New population estimates peg the population of Greater Victoria at 408,883 as of July 1, 2020. (Black Press Media file photo)

New population estimates peg the population of Greater Victoria at 408,883 as of July 1, 2020. (Black Press Media file photo)

Population estimates peg Greater Victoria’s population at 408,883

New estimates show regional population grew by 1.35 per cent

New figures from Statistics Canada peg the estimated population of the Victoria Census Metropolitan Area (CMA) at 408,883 as of July 1, 2020, an increase of just under 1.35 per cent compared to the previous year.

Estimates for 2016 pegged the regional population at 384,632, while latest available census figures from 2016 (capturing comparable but different categories at different points in time) pegged the regional population at 357,690.

The new figures broadly show that the population growth of Canada’s CMAs has slowed between July 1, 2019, and July 1, 2020, to 1.3 per cent, down from 1.7 per cent during the previous recording period.

This said, the figures show that Canada’s urbanization continues as non-urban regions of the country grew at a lower rate of 0.6 per cent. As of July 1, 2020, 27.3 million people, or just over 7 out of 10 Canadians (71.8 per cent) lived in a CMA.

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The figures also show two trends.

First, international migration continues to drive population growth in the CMAs. During the recording period, international migration accounted for almost 91 per cent of population growth in CMAs. By contrast, migrants from abroad accounted for about one-third of population growth in other parts of the country.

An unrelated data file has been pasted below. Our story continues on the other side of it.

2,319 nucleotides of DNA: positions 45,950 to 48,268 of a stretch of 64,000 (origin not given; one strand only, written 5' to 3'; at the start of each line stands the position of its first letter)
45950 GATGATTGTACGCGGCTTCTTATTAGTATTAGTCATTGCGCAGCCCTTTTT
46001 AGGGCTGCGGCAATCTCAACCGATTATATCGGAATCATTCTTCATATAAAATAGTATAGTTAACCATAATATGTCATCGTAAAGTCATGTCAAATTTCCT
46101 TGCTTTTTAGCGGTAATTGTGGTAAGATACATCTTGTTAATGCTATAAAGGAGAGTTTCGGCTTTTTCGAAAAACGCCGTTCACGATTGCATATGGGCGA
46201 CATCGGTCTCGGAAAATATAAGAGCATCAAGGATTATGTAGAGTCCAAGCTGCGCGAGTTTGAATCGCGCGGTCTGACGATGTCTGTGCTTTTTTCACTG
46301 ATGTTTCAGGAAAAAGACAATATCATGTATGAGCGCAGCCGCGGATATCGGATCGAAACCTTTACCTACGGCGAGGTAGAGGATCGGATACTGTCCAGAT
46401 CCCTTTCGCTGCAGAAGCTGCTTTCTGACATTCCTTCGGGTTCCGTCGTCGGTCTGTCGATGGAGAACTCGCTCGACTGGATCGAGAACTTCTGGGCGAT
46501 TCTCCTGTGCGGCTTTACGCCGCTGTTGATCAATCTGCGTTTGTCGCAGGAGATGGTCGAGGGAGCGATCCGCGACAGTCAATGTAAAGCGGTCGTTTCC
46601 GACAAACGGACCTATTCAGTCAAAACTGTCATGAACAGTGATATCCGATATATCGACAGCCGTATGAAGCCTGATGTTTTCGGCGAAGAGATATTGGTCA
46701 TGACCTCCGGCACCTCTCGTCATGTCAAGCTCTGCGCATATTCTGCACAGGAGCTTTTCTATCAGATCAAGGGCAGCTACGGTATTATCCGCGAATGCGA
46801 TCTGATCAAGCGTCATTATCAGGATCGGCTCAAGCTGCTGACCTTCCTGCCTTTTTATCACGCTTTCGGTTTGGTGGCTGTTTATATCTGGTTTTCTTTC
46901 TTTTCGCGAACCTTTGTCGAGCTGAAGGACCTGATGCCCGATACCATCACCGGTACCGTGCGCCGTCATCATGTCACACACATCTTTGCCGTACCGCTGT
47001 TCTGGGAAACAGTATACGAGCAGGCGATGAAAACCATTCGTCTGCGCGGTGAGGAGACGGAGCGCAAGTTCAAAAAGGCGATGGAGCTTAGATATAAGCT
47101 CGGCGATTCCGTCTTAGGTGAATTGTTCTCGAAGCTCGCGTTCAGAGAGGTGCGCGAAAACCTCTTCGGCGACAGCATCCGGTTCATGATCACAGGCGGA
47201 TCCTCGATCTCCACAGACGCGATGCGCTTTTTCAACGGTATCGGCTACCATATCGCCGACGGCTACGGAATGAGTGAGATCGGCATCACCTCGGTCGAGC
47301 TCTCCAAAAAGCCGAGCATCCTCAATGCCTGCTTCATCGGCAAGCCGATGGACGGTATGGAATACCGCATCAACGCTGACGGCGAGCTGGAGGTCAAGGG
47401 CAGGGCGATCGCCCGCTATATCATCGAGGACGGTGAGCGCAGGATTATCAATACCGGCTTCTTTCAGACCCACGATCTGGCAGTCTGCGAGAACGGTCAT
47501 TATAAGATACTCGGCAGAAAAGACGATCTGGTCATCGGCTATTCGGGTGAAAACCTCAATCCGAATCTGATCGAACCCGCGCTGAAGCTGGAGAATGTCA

Notably, Victoria CMA relied heavily on arrivals from other parts of the province with 3,279 net arrivals during the recording period. Another 1,733 residents came from other parts of Canada, while 1,261 arrivals came from abroad. The number of natural deaths exceeded the number of births by 845.

Second, residents of CMAs continue to trade time for space by accepting longer commutes to the outer regions of their respective CMAs, thereby leading to urban sprawl. Factors include what Statistics Canada calls “rapidly increasing housing costs” as well as other factors including the professional ability to work from home and personal health.

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This trend also appears in Victoria CMA, where the ‘outer’ communities, especially those on the West Shore (like Langford), have recorded higher population growth than the ‘core’ communities of Victoria and Saanich.

While the census supplies information on the demographic, social and economic conditions of the population at a single point in time, population estimates adjust the census counts, with population estimates historically higher than the census count.


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wolfgang.depner@peninsulanewsreview.com